BELARUS: Police deny beating Baptist and religious minorities fear fresh repression
Police in the town of Lepel [Lyepyel'] have angrily denied beating up a Baptist street evangelist, however the police have admittedly repeatedly detaining Baptists who were running a street library. The detentions allegedly took place at the instigation of the local Orthodox priest wife. Religious minorities fear that, after the strongly disputed referendum and parliamentary elections this week, the government's attention will turn to implementing Belarus' repressive religion law, under which all religious activity by unregistered religious communities is illegal. Cardinal Kazimierz Swiatek of Minsk-Mohilev, the latest religious leader to criticise the law, has described some of the law's restrictions and said that "This law appears to normalise relations between the State and the Church, but does it in a way that suits the State, not the Church."The police chief in the town of Lepel [Lyepyel'] in Vitebsk [Vitsyebsk] region north east of the capital Minsk has angrily denied Baptist accusations that one of his officers beat local Baptist Andrei Fokin at the police station on 2 October. "That did not happen," Anatoli Shivlo claimed to Forum 18 News Service from his office in Lepel on 20 October. "I conducted a verification of the claims and nothing confirms that he was beaten." Baptists have told Forum 18 that after his detention for running a street library in the town with fellow Baptist Yuri Fedoruk, Fokin was taken to the police station where he was beaten by Captain Igor Karaga. Forum 18 has been unable to reach Captain Karaga on 20 October.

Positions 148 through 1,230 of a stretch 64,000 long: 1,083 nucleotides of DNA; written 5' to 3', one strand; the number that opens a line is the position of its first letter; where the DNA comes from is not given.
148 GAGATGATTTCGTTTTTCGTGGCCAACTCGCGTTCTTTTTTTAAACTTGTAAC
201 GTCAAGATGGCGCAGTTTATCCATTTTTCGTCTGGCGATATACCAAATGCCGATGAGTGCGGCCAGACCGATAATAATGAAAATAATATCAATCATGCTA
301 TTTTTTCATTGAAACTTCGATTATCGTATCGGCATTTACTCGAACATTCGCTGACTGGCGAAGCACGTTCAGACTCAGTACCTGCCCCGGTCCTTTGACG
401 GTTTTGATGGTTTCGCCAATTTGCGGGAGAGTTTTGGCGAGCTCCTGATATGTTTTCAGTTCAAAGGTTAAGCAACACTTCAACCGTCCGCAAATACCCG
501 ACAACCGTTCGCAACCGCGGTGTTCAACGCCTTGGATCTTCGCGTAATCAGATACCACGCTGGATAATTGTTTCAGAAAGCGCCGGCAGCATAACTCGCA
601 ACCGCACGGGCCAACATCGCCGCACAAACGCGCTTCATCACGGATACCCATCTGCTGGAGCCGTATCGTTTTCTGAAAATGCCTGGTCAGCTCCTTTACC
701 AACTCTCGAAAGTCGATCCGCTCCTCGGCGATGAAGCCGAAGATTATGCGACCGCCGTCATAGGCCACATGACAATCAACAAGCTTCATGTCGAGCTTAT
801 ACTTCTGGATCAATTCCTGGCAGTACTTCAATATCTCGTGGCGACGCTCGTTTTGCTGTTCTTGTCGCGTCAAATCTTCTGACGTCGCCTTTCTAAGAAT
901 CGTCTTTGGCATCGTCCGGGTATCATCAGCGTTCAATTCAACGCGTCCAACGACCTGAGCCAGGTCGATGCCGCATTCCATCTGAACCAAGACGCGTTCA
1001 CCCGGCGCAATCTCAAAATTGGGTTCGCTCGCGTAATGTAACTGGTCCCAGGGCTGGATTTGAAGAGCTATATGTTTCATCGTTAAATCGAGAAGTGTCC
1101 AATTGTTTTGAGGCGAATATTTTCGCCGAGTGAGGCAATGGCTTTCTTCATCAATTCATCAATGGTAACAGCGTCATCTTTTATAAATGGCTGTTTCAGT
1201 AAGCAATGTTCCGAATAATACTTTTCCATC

Equally adamant that no-one had been beaten was Lepel administration head Pyotr Shikshnyan. "They've been feeding you disinformation," he claimed to Forum 18 from his office in Lepel on 20 October. "If Fokin says he's been beaten he should get a doctor's expert opinion and complain formally. It's just a fairy-tale." Yet he seemed remarkably well informed about the beating, which he claimed had not taken place. He also complained that the two men had sung hymns in the police station after their detention on 2 October.
However, he did not deny that the police had repeatedly detained Fokin and Fedoruk, telling Forum 18 that police had explained to them each time why they had been detained.
The two Baptists have long been conducting a street library ministry in Lepel, setting up a small table on the street, singing hymns and offering passers-by Christian literature. Baptist sources told Forum 18 on 10 October that five times in the past three months they have been taken to the police station. "Not once was a record of their detention drawn up," the Baptists complained. "Most of the time the police officers didn't give their names and behaved rudely, accompanying their actions with bad language."
The Baptists reported that on 2 October Fokin and Fedoruk were manning their street library as usual when the wife of the local Orthodox priest – who they say had long tried to obstruct their work - and her son phoned the police, who arrived and took the two men to the police station. After Fokin and Fedoruk began singing hymns as they were waiting, they claim that Captain Karaga grabbed Fokin "in anger", took him upstairs and started to beat him.
Fedoruk tried to get close to the door leading up the stairs to hear what was happening to his friend but another officer moved him away. Fedoruk then contacted their pastors and other fellow Baptists, who started to telephone the police station to demand that the two men be freed. However, the duty officer N. Fedosenok denied that the two men were being held. They were later released.